With S&P 500 earnings on track to rise after four consecutive quarters of contraction, US stocks are clearing a major hurdle that puts the record high in sight for the benchmark US stock index.
The S&P 500 hit a record high in mid August even after the long profit slump. The index has trended lower since then, and even closed below its 50-day average for most of the last six weeks. Some analysts have blamed the recent weakness on expectations that earnings would again fail to grow, as estimates showed until early this week.
But stronger-than-expected profit reports from companies such as Microsoft and Bank of America have turned the tide and the blended earnings growth estimate for the third quarter sits now at 1.1 percent. This would effectively end the earnings recession.
“The magnitude of the beats we’ve had is really important,” said Art Hogan, chief market strategist at Wunderlich Securities in New York.
“There’s a much larger chance that we break out of range to the upside than the downside and I think it happens before the end of the year,” he said.
The end-of-year seasonality is also on the side of stock bulls.
Data from broker-dealer LPL Financial show that since 1980 the median S&P 500 gain in the last 50 trading days of the year is 3.6 percent, an advance that would see the index end the year near 2,200 and above its current record close of 2,190.15. It closed Friday at 2,141.16.
“With the earnings recession showing signs of ending this quarter, the economy is on firmer footing, which could lead to your typical end of year strength,” said LPL’s senior market strategist Ryan Detrick.
The energy sector, which had been a large weight on S&P earnings, is leading the index in terms of the magnitude of upbeat surprises.
Early in the reporting season, profits for the sector are coming in 18 percent above expectations, according to Thomson Reuters data, ahead of the 11 percent surprise factor in financials and an average of 7 percent for the S&P 500.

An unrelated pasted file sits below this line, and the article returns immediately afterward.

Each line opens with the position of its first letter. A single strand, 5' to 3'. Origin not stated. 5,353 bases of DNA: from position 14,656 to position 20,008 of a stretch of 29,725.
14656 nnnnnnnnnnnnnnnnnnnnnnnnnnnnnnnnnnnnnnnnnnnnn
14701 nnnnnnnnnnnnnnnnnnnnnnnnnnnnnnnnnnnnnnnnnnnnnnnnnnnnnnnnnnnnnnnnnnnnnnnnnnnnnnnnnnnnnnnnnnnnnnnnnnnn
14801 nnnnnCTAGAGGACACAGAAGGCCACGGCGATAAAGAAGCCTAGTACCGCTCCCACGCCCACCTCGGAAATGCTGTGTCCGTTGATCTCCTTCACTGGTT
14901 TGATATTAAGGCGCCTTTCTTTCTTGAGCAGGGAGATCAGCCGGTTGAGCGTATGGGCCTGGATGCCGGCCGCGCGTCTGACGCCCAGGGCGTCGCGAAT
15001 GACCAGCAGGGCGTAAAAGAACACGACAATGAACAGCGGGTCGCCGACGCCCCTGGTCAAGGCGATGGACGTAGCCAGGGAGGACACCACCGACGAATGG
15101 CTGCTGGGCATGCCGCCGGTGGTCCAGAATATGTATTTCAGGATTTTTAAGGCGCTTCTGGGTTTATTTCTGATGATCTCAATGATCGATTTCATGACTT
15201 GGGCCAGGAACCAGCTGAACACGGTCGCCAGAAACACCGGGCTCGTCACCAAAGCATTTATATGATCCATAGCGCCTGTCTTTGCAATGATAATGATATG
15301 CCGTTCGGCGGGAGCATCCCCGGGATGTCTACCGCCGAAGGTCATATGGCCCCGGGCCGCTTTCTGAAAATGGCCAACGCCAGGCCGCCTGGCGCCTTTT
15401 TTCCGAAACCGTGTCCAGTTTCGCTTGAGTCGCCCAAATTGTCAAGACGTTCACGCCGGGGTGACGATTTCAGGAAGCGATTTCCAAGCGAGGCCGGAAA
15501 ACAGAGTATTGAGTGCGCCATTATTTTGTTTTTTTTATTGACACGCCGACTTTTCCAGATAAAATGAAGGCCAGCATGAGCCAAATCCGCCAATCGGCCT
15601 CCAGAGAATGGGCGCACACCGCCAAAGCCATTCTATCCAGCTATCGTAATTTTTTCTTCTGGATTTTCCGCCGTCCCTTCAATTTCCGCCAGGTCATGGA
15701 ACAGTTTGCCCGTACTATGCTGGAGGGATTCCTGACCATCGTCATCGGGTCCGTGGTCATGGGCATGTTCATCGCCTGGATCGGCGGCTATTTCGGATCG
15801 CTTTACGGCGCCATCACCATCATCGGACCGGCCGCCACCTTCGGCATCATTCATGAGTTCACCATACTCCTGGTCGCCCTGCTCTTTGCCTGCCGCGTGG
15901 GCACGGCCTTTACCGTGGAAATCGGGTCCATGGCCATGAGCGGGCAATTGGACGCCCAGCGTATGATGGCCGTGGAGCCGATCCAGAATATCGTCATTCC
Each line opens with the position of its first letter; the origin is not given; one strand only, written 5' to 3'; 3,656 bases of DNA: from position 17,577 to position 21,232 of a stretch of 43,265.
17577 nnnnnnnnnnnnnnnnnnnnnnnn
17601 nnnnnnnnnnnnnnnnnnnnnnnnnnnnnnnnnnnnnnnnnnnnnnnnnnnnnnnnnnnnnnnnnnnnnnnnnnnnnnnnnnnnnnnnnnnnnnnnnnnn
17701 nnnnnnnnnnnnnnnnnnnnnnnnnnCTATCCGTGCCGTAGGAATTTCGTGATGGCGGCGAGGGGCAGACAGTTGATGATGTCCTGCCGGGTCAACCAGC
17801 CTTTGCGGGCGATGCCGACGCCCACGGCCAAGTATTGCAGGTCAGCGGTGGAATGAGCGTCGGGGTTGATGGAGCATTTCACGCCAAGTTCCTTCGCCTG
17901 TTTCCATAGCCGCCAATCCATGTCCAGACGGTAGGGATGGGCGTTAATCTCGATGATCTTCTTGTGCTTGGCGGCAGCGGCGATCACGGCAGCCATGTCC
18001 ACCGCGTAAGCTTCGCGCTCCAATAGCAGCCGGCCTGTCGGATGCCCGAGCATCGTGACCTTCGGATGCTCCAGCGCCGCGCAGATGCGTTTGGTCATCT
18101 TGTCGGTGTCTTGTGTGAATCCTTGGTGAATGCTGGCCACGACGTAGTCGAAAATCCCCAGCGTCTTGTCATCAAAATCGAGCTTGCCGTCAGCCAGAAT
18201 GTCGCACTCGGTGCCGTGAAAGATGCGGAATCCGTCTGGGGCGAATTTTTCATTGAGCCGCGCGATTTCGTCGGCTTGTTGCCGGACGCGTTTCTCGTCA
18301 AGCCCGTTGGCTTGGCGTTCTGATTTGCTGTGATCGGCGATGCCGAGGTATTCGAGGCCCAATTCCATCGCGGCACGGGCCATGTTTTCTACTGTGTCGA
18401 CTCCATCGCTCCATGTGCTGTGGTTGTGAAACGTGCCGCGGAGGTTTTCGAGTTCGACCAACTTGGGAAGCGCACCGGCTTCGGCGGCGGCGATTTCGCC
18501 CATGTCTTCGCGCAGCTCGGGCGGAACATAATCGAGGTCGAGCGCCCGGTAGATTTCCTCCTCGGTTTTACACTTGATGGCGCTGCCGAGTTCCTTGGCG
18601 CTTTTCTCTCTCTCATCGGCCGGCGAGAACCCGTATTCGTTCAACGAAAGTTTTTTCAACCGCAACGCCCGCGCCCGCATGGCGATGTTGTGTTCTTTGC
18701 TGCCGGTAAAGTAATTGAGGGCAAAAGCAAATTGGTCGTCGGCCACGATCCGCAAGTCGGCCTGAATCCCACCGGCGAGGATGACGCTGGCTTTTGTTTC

The strong beats bode well ahead of a week heavy in energy sector reports including its two largest companies, Exxon Mobil and Chevron, on Friday.
Some energy companies have been able to profit even amid a steep slump in oil prices, noted Roberto Friedlander, head of energy trading at Seaport Global Securities in New York.
He said in a Friday email that the magnitude of strong earnings surprises in the energy space was partly because investors had failed “to truly gauge how efficient and quickly the sector has been able to come down the cost curve and lower break-evens.”
S&P 500 energy is the leading sector in terms of year-to-date gains, up 15.3 percent in 2016. The only two other sectors up double digits are utilities, up 10.8 percent, and technology, up 11.2 percent.
The change in leadership to energy is “an important transition” and an indication that the economy is in stronger footing, said Wunderlich’s Hogan.
“People are getting out of defensives and looking into growth.”